The Washington Post editorial writer Stephen Stromberg echoed the new World Energy Outlook Special Report on Energy and Climate Change’s view that nations’ carbon-reduction pledges ahead of negotiations in Paris this year must be seen as only a first step to limiting global average temperature rise to 2°C. “While inadequate, the IEA found that these commitments will help dramatically decouple economic growth from emissions growth over the coming years,” he wrote. “More important than the size of these particular commitments, however, will be the structures and expectations the Paris negotiators establish to produce more commitments later.” The IEA, he added, calls for major conferences every five years to evaluate progress and enhance efforts: “If the IEA’s analysis shows anything, it is that world leaders must establish this international regime as soon as possible.”
The scientific journal Nature featured the two high-profile publications on climate change of the third week of June: the World Energy Outlook Special Report and Pope Francis I’s Laudato si' encyclical. Saying that some of the encyclical’s content “would not look out of place in an IEA report”, Nature selected 10 paragraphs from the two documents and challenged readers to determine whether the Agency or the Holy See wrote them. (If you need a hint: there are five selections from each report.)
BBC News featured IEA Gas Coal & Power Markets Division Head Laszlo Varro in an extensive report from the World Gas Conference in Paris about whether gas can be a weapon in the fight against climate change: it quoted IEA analysis in concluding that the fuel is only partially effective. “In fact, if all the coal power stations in the world were turned off and replaced with modern gas-fired plants, total global CO2 emissions would fall by about 5 billion tonnes a year to 25 billion tonnes, according to Laszlo Varro at the International Energy Agency (IEA),” the BBC reported. “Emissions need to fall to about 5 billion tonnes for the climate to stabilise, he says.”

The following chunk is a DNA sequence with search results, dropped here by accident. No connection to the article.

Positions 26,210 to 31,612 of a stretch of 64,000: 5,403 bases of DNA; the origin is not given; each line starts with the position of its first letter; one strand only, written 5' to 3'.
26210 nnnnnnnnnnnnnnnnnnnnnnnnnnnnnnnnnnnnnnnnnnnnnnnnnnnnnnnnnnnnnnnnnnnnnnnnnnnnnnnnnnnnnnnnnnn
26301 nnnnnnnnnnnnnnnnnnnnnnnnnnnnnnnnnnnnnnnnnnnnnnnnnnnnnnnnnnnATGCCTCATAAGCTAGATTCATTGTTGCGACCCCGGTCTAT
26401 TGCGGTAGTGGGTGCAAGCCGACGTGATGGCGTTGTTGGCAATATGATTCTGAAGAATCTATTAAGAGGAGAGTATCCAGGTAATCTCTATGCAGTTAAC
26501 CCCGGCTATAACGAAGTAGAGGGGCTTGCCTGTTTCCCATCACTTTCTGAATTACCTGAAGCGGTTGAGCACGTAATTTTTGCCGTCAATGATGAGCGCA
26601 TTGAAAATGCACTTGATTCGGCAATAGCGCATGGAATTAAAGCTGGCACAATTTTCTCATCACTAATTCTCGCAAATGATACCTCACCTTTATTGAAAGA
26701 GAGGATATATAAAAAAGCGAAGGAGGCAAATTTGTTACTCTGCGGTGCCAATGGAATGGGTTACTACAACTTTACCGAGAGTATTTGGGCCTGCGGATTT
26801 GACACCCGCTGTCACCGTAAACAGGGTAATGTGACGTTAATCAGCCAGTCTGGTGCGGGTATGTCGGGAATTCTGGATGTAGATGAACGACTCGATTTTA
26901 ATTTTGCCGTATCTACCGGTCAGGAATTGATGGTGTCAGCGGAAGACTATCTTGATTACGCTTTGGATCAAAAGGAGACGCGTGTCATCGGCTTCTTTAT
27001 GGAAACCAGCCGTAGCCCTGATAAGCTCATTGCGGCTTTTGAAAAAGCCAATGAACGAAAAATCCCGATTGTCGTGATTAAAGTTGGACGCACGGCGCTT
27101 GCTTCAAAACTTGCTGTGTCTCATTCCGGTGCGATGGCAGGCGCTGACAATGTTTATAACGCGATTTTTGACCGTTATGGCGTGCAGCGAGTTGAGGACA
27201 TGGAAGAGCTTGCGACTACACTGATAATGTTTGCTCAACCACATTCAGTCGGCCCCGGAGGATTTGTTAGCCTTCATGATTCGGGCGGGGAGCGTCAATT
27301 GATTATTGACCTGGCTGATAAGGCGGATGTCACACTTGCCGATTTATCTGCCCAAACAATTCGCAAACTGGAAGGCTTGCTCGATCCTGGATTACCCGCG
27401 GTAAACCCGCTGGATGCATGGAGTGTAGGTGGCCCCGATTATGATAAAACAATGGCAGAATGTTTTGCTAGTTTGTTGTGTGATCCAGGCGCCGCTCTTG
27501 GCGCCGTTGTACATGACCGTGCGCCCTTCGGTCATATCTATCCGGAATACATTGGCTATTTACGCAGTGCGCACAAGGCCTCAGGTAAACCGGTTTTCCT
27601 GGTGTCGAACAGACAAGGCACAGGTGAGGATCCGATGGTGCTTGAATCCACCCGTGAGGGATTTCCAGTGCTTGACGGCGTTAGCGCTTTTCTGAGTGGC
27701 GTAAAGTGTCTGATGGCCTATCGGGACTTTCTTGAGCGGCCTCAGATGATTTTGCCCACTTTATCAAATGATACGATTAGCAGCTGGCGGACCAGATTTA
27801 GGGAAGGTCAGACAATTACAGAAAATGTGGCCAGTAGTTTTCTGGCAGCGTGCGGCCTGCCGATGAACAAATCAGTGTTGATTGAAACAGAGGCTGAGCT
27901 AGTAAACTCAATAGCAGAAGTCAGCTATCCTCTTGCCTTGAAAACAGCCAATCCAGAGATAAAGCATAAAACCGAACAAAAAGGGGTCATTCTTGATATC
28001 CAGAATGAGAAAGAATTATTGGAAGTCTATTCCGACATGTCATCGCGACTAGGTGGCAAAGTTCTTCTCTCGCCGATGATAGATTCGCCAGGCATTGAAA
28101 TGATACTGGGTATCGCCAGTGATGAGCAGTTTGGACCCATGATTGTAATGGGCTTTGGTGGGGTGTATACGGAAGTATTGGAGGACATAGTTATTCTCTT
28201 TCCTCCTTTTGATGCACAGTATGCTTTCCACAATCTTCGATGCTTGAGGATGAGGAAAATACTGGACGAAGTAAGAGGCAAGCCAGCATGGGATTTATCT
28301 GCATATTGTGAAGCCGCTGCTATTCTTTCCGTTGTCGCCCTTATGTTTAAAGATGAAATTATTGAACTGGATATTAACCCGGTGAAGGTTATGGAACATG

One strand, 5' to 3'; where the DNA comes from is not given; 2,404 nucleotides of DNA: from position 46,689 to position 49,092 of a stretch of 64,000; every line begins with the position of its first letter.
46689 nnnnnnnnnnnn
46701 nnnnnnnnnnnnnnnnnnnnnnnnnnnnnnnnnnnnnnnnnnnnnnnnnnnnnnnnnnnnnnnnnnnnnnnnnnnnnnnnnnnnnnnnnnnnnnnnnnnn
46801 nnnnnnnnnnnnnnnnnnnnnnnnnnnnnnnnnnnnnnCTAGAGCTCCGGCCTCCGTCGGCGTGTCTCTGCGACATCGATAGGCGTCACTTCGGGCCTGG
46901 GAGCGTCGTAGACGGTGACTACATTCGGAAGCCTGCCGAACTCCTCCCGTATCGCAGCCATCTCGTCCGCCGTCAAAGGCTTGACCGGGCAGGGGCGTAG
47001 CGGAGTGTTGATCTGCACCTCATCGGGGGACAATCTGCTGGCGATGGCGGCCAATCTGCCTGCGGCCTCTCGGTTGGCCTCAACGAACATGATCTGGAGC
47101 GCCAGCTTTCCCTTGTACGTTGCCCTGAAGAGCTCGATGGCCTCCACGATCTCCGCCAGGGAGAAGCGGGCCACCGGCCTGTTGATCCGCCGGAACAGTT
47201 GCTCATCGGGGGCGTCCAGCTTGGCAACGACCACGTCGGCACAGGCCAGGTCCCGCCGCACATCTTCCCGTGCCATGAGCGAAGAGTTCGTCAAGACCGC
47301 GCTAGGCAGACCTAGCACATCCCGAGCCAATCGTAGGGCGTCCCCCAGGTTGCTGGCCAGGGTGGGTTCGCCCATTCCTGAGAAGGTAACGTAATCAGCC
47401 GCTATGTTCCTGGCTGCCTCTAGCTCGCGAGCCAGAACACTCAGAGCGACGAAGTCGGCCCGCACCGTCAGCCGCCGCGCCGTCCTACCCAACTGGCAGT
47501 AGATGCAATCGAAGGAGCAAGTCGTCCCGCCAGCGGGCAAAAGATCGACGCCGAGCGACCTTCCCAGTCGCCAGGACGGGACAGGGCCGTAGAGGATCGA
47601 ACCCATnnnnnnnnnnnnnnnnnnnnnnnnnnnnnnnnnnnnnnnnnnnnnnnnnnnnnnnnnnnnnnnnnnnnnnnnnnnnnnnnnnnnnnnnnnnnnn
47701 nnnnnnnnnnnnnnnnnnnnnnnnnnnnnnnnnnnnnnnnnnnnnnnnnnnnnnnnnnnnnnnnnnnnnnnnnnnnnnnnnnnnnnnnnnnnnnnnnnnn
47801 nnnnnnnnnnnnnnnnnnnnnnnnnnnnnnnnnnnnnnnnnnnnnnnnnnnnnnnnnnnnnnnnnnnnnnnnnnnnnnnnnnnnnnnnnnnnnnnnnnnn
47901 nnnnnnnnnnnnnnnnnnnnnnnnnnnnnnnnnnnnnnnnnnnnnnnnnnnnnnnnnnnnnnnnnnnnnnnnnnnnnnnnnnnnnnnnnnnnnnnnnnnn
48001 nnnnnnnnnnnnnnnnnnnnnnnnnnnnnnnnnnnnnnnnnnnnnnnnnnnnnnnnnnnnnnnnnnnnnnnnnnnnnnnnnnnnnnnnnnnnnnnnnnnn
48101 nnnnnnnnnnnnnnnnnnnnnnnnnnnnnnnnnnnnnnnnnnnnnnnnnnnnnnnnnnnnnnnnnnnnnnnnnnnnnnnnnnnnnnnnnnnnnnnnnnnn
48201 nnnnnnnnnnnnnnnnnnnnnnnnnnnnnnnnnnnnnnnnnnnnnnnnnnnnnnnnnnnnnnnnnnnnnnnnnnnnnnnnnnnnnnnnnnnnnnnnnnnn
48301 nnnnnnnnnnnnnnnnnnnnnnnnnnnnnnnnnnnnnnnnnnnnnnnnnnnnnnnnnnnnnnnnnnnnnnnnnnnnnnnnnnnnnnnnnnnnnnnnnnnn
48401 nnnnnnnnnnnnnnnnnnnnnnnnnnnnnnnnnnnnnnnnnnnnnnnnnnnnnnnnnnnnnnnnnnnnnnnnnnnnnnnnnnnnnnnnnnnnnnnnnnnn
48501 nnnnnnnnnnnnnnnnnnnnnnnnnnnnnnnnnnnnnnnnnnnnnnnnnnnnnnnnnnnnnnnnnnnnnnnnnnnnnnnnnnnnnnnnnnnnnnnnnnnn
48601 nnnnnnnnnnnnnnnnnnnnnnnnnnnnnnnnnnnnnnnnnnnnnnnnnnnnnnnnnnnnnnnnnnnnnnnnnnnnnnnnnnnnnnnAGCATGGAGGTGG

The EU-focused news service EurActiv covered the IEA outlook for European gas imports in Medium-Term Gas Market Report 2015, noting that liquefied natural gas imports are expected to double by 2020 but that weakened Asian demand appears to leave Europe in a strong bargaining position. Even with the greater LNG supply, resurgent European demand means that Russian imports are “not set to be meaningfully displaced”, EurActiv quoted from the report.
Civil Engineering, the magazine of the American Society of Civil Engineers, reported in-depth on the findings of the IEA book Energy Technology Perspectives 2015, noting how lagging progress in low-carbon technologies complicates countries’ efforts to limit climate change to 2°C even as acceptance of that goal “currently looks positive”. “We all know clean-energy deployment is not at the level where it needs to be,” Civil Engineering quoted IEA Executive Director Maria van der Hoeven as saying.
Much has changed in natural gas markets since the IEA introduced the concept of the Golden Age of Gas in 2011, Laszlo Varro, Head of the IEA Gas, Coal and Power Markets Division, told the annual Flame conference in Amsterdam. “The good news is that shale gas production in the US is actually running 10 years ahead of schedule: it is as much now as we predicted for the 2020s, so the US industry is beyond the golden age – perhaps in the platinum or diamond age of gas, defying gravity,” Natural Gas Europe quoted him as saying. But with other regions, especially Europe, so far unable to replicate the US boom, “The importance of intercontinental gas trade is increasing as a consequence.”
A New York Times profile of US President Barack Obama’s senior adviser in charge of climate policy, Brian Deese, says he “loves to cite his favorite new statistic: a recent report by the International Energy Agency that found that last year, global gross domestic product grew 3 percent, while carbon dioxide emissions flatlined”.
The Asian coal market is changing, and more buyers are using derivatives to hedge their costs, resulting in modest but growing numbers of open-market swaps, IEA Senior Coal Analyst Carlos Fernández Alvarez informed the Financial Times.
In a letter to The Telegraph, Camilla Toulmin, Director of the London-based International Institute for Environment and Development, quoted IEA analysis to argue in favour of decentralised, sustainable electricity generation in poor regions: "For hundreds of millions who live without grid access, the International Energy Agency suggests that community-scale renewable energy projects are frequently cheaper and more reliable than centralised fossil fuel generation."